The Google Maps app may have started directing drivers along projected routes to generate the lowest carbon emissions based on traffic, slope, and other factors, the company announced on Tuesday. Google, an Alphabet Inc. entity, said the facility would launch in the US later this year and eventually reach other countries as part of its commitment to help tackle climate change through its services.

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Unless users opt-out, the default route will be “eco-friendly” if comparable options take about the same amount of time, Google said. When the options are fast enough, Google will offer the options and allow users to compare estimated emissions.

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Google product director Russell Dicker told reporters on Monday, “What we are seeing is for about half the routes, we are able to find more environmentally friendly options with minimal or no time trading.”

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Google said that it obtained relative estimates of emissions by testing different types of vehicles and road types, based on insights from the US government’s National Renewable Energy Laboratory (NREL). Road grade data comes from its Street View cars as well as aerial and satellite imagery.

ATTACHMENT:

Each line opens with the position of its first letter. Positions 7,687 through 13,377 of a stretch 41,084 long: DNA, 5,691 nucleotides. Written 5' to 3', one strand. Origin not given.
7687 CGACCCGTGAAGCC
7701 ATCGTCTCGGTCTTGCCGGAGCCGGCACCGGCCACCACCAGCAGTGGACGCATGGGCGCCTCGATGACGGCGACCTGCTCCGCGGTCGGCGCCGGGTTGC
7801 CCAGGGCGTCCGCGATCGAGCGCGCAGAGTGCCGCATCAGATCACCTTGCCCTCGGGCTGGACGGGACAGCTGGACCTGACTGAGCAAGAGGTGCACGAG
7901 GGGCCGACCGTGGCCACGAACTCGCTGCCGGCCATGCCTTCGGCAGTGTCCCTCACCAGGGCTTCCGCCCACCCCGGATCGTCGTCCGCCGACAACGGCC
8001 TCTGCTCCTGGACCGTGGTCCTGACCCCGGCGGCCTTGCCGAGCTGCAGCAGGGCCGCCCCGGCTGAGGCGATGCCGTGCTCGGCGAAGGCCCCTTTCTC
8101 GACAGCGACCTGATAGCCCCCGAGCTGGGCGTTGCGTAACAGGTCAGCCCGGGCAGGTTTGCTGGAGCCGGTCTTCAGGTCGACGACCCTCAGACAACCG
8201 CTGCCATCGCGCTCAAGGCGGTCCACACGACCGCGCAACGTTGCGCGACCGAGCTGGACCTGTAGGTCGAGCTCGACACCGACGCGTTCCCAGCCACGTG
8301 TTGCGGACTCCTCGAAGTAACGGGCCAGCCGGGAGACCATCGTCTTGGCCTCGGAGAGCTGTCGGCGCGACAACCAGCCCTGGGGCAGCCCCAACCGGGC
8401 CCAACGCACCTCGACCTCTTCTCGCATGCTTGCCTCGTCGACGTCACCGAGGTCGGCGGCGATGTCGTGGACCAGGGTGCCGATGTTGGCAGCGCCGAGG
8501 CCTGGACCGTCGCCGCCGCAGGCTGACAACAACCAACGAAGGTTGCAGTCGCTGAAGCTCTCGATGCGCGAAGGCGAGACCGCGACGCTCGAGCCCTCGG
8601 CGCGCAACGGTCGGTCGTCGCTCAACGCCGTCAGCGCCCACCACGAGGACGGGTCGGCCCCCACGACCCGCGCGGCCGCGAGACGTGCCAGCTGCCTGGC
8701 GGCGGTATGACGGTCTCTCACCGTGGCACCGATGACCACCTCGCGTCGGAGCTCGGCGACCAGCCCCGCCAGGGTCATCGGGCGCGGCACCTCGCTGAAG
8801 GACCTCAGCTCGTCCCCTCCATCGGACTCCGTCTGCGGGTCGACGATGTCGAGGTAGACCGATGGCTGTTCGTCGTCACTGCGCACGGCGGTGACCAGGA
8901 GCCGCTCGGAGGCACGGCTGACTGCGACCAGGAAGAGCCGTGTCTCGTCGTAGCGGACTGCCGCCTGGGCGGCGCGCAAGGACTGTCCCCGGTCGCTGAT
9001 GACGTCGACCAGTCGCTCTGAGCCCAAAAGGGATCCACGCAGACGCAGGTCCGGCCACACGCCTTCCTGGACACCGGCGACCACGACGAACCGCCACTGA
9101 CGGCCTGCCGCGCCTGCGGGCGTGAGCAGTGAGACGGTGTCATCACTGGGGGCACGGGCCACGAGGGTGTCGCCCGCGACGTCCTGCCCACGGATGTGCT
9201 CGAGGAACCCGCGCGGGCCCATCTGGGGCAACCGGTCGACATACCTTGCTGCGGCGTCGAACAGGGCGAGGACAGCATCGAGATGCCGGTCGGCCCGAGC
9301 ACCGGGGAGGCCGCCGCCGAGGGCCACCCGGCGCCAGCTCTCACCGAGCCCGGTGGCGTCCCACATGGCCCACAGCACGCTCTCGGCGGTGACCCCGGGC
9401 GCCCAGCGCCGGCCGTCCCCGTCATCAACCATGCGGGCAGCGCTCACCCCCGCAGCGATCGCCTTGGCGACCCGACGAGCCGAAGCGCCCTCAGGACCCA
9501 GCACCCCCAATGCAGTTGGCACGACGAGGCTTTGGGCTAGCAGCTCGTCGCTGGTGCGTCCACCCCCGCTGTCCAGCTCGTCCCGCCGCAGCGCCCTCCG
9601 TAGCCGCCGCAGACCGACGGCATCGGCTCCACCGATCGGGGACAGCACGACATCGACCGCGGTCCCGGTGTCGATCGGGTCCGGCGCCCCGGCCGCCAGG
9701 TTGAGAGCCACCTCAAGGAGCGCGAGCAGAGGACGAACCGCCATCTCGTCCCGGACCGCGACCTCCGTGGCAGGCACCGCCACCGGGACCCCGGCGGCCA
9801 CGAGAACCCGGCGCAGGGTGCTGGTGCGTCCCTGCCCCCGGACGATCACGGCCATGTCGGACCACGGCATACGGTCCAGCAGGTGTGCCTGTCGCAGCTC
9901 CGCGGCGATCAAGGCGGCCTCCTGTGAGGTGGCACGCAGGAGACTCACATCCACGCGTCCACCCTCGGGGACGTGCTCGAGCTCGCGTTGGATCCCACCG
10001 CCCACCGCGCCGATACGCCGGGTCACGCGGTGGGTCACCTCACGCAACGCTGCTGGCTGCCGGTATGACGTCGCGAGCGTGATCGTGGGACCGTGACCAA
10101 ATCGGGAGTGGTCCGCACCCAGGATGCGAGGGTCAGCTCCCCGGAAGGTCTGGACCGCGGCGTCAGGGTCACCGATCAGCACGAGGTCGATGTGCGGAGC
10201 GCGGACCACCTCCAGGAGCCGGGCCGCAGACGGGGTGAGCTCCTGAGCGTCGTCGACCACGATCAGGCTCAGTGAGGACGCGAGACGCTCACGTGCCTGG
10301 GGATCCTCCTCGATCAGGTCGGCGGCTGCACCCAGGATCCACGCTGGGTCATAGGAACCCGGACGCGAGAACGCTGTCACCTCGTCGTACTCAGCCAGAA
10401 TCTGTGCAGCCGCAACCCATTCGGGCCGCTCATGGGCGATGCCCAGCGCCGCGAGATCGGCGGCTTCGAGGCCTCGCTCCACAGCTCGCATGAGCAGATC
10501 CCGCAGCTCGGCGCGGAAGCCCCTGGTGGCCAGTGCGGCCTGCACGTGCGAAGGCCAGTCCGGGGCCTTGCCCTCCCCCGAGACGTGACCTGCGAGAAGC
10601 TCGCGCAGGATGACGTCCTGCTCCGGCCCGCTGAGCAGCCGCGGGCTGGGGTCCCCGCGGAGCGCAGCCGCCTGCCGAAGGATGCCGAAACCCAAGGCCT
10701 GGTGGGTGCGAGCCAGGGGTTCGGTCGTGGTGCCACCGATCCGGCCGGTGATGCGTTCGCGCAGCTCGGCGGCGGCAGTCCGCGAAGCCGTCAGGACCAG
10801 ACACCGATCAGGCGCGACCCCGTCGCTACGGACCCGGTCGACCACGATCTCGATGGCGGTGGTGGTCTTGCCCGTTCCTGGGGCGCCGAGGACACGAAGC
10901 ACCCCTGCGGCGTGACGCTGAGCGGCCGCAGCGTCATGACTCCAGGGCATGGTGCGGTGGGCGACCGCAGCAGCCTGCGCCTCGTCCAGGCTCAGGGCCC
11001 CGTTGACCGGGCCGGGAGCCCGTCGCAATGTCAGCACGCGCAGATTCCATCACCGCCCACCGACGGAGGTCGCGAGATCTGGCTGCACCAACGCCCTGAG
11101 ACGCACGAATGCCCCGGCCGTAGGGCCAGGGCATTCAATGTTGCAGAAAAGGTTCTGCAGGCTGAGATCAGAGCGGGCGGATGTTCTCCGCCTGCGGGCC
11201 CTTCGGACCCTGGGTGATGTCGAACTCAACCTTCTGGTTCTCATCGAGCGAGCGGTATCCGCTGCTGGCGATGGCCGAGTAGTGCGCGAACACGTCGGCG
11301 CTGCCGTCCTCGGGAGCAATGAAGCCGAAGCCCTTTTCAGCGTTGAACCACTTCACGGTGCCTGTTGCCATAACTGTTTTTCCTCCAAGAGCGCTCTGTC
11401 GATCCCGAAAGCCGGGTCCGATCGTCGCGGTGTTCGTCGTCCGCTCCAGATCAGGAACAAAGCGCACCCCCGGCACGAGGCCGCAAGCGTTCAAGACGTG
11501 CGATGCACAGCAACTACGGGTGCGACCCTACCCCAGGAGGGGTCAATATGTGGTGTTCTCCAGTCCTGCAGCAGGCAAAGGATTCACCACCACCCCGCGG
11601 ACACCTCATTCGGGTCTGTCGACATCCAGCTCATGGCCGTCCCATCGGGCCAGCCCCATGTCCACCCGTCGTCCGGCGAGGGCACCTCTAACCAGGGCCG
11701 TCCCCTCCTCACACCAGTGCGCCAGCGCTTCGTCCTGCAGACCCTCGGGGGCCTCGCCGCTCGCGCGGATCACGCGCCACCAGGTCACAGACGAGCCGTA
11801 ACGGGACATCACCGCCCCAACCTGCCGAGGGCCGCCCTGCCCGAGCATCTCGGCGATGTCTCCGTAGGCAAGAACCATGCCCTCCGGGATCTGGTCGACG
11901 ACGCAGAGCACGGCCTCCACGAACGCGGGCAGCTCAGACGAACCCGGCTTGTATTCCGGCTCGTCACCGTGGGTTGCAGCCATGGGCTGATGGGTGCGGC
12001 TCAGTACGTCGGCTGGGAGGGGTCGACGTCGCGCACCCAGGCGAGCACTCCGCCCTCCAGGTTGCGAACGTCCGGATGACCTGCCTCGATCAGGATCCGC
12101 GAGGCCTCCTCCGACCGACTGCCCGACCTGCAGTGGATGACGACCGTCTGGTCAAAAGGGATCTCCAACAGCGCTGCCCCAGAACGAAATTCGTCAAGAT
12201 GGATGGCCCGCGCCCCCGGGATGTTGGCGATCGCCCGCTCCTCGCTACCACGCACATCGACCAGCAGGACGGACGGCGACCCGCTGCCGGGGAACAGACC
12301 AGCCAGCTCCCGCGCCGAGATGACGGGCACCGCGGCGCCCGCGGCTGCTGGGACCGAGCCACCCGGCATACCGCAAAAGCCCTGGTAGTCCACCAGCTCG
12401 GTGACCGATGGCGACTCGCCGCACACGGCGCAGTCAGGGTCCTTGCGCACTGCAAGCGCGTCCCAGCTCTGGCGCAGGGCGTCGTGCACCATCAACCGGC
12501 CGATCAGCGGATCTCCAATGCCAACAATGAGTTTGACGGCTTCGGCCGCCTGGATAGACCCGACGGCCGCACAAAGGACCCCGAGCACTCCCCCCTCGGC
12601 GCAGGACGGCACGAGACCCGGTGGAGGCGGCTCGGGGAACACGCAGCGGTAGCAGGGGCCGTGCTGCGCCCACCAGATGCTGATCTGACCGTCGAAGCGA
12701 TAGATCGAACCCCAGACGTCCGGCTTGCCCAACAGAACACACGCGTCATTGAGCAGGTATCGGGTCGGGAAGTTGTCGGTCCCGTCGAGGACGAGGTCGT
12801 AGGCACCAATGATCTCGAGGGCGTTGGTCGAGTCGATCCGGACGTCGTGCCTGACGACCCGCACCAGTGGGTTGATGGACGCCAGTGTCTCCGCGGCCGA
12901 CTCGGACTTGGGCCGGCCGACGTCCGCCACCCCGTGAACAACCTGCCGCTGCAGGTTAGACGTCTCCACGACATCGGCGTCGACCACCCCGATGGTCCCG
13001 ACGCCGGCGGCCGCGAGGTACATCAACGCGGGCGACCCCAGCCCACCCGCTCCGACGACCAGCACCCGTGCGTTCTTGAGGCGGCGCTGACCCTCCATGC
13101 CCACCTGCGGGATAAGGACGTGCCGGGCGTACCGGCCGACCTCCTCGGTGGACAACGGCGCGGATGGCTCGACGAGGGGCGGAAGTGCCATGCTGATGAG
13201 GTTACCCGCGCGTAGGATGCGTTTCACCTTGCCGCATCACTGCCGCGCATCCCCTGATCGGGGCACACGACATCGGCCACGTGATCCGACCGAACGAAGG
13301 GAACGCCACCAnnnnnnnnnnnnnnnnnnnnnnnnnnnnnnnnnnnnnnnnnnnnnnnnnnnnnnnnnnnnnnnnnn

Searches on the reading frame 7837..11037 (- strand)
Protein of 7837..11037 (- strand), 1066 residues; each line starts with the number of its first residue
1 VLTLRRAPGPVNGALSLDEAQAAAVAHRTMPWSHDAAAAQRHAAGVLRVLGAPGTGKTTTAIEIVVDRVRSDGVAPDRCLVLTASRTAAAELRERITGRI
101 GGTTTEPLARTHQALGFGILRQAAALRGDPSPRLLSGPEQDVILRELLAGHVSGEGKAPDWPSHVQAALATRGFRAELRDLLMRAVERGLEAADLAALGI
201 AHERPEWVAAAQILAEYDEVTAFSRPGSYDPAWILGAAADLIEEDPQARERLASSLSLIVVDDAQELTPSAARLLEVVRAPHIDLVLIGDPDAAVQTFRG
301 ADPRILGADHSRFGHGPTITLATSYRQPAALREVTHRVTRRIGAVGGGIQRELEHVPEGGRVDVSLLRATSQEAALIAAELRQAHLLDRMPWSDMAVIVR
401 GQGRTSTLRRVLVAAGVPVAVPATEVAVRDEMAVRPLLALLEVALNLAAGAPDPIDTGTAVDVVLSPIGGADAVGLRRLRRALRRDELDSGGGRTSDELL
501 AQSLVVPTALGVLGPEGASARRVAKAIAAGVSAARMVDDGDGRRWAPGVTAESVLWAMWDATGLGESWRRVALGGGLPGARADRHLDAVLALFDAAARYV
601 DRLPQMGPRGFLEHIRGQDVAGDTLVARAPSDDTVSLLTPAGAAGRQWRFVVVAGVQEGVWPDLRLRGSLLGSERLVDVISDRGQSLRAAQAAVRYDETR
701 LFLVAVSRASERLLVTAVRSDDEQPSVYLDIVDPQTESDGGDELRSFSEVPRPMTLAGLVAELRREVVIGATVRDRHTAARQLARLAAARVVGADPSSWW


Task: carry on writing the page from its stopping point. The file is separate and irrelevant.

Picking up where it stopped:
The potential impact on emissions from the facility is not clear. But in a study of 20 people at California State University, Long Beach, researchers at the university found last year that participants were more inclined to consider carbon emissions in route selection after testing a guessing app.

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Google’s announcement included additional climate-focused changes. From June, it will start warning drivers about traveling through low emission areas where some vehicles are banned in Germany, France, the Netherlands, Spain and the UK.

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